HBO’s The Pacific, Episode 1

Two years ago, HBO sucked me in for good with their John Adams miniseries and a $5 subscription fee per month for the first six months. The miniseries ended, and by the time my subscriber fee raised, I was hooked on a number of their shows that should probably remain nameless. (Also, I’m a shameless sucker for HBO On Demand.)

I don’t regret any of it. In particular, I don’t regret it right now because I’ve been looking forward to their new miniseries, The Pacific. Although I haven’t yet seen Band of Brothers – the previous Tom Hanks-Steven Spielberg war collaboration for HBO – you can bet I won’t miss this new miniseries (and it may inspire me to finally watch my copy of Band of Brothers ).  Apparently, you can watch the pilot episode of The Pacific for free here. HBO’s trying to drum up support (and get more subscribers, of course). I’d highly recommend you check it out. I’ll be blogging about the show each week – sometimes a little late, when I have to catch it On Demand because of scheduled commitments.

The basic premise behind The Pacific is that it follows some US Marines serving in the Pacific theatre of World War II. Episode 1 opens with Hanks narrating the events of Pearl Harbor, interspersed with primary source footage and some snippets of interviews with vets. My understanding is that the core of the miniseries will focus on several specific Marines.

Visually, the show is incredible and hard core. On the one hand, the impressive battle visuals – land and sea – make you feel you’re in the midst of the war. On the other hand, the aftermath of battle visuals – the casualties of war – drive home the intenseness of what’s going on.

One episode in, the biggest problem is that of characters. One of the most difficult aspects of military movies is keeping characters straight when they’re all wearing the same uniforms and helmets and covered with mud, blood, and whatever else. When done correctly, you can make it clear to the audience who’s who and who’s important. Right now, for instance, I can tell you that Basilone’s the guy with the big nose, and he seems to have a reputation as a scholar. Then there are the Italian-American guys (who really didn’t participate in the battle in Episode 1 on Guadalcanal), and the southern guy who frankly seems a bit effeminate, but frankly, I’m more interested in his friend back home who still hasn’t been able to enlist (perhaps because he’s also the only actor I recognized).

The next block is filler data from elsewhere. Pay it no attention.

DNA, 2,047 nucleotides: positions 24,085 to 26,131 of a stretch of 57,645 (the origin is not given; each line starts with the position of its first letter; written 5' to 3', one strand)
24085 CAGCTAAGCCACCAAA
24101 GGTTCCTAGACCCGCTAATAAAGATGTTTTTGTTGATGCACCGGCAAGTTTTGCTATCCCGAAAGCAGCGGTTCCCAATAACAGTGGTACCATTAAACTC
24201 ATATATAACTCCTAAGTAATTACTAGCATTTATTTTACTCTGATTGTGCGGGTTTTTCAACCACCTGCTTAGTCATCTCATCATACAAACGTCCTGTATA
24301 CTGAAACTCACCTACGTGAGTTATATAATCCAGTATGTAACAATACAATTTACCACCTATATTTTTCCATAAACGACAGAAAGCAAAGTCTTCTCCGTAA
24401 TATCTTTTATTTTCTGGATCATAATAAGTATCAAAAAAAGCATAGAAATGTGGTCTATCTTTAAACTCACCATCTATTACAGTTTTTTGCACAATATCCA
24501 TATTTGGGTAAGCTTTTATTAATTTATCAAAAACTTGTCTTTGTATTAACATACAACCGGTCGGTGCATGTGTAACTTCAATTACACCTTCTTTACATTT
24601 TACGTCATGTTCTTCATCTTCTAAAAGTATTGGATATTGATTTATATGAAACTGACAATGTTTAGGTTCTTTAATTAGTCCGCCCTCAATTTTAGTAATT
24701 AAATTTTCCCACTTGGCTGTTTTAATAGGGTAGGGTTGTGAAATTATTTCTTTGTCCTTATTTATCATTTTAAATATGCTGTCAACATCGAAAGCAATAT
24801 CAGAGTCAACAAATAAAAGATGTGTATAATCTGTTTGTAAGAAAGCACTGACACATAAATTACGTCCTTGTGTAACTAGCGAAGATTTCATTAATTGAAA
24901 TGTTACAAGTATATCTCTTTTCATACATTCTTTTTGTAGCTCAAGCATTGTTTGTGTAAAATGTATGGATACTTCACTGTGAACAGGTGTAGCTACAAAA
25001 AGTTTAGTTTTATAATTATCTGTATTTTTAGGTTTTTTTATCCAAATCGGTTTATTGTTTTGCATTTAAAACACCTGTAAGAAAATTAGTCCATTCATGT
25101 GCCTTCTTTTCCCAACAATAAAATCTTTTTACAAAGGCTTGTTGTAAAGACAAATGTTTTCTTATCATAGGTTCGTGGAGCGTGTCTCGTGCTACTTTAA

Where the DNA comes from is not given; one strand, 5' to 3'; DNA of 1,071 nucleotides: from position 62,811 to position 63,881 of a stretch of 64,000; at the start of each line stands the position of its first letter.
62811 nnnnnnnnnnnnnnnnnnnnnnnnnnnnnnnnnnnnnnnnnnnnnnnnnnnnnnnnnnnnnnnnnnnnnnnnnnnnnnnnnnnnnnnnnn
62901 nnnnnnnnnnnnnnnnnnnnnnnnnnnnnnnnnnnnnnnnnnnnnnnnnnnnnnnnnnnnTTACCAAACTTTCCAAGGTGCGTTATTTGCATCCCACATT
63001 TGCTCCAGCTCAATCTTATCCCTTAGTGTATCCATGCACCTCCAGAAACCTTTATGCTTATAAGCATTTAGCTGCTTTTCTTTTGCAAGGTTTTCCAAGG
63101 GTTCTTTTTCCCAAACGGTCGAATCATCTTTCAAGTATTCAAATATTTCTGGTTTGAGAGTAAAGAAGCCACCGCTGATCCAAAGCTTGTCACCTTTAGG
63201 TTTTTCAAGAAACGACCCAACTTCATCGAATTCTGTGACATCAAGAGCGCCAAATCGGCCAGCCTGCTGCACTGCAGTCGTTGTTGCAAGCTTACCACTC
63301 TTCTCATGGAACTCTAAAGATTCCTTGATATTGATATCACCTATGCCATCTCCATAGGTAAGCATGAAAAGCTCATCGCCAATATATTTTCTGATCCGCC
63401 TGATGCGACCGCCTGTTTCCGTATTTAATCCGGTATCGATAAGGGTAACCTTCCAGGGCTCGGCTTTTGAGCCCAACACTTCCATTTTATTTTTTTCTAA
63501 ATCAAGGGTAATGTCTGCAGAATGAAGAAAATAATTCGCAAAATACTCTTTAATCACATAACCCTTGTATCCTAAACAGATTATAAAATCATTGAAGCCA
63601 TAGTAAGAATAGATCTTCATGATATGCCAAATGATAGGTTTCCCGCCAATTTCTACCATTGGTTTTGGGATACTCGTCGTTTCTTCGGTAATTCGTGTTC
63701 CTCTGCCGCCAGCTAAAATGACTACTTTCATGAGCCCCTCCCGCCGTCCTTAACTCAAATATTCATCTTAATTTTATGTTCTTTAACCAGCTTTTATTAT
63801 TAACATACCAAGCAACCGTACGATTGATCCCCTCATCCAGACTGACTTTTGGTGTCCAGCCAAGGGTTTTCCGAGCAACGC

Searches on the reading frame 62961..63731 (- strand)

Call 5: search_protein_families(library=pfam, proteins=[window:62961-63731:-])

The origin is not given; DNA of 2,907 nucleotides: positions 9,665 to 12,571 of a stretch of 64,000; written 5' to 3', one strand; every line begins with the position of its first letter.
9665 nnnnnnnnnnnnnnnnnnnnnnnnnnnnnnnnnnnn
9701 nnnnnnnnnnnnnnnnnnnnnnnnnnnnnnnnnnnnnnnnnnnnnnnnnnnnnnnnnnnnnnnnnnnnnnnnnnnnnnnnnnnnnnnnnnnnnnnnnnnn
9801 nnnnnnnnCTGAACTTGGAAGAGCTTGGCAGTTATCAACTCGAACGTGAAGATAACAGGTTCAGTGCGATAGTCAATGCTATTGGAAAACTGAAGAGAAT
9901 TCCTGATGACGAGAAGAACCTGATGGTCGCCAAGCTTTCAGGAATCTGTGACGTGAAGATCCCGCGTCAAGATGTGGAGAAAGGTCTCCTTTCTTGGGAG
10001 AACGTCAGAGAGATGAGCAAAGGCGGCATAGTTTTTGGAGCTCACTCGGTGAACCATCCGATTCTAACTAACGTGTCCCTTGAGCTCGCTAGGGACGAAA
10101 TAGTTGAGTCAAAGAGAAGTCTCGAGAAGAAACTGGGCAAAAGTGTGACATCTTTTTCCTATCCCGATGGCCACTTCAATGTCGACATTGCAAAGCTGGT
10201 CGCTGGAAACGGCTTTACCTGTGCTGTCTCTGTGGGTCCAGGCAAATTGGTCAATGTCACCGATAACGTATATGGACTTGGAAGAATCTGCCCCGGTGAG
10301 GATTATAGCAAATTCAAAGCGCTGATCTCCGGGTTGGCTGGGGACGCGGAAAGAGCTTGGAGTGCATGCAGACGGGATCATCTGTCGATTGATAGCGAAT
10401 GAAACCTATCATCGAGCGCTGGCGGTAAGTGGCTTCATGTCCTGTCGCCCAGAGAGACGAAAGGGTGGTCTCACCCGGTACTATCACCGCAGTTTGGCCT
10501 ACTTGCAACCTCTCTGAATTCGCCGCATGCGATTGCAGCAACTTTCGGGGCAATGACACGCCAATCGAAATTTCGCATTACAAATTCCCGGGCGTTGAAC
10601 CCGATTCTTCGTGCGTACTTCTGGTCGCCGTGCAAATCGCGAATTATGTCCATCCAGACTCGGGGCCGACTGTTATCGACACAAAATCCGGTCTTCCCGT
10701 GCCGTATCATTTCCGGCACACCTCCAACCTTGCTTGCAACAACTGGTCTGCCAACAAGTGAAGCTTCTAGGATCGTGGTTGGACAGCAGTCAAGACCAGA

Unfair or inaccurate characterizations? Perhaps, but I think it says something about the ability (or inability, rather) of the show to convey who’s who. In the chaos of battle, the most important thing is to tell apart the two sides. As a viewer, I also want to be able to understand who I should focus on and who’s important.

I am by no means someone who can call out the nitty-gritty accuracies or inaccuracies of uniforms or things like that. However, I understand that one of the men portrayed gets into a relationship with (and marries) a Woman Marine. As someone studying women in the military, you can guarantee I’ll be playing close attention to that, and the portrayal of women in wartime more broadly.

I also expect that each episode is likely to start with oral history snippets. As a historian and oral historian, I appreciate this. However, does it detract or add to the miniseries? Who are these men? Are they the men being portrayed in the show itself?

On the one hand, it seems that these snippets offer poignant reminders that what you’re about to watch was real. On the other hand, I feel like it interrupts the narrative flow in a way that primary source film footage such as newsreels does not. Why not end an episode with oral histories? Wouldn’t that offer a meaningful wrap-up to what’s just been viewed?

I look forward to the nine remaining episodes. I think this is an important aspect of the war to portray, and if it increases our collective knowledge of the war in the Pacific Theatre, I’m all for it. More commentary coming soon – I imagine that as the story develops, I’ll have far more substantial things to say.

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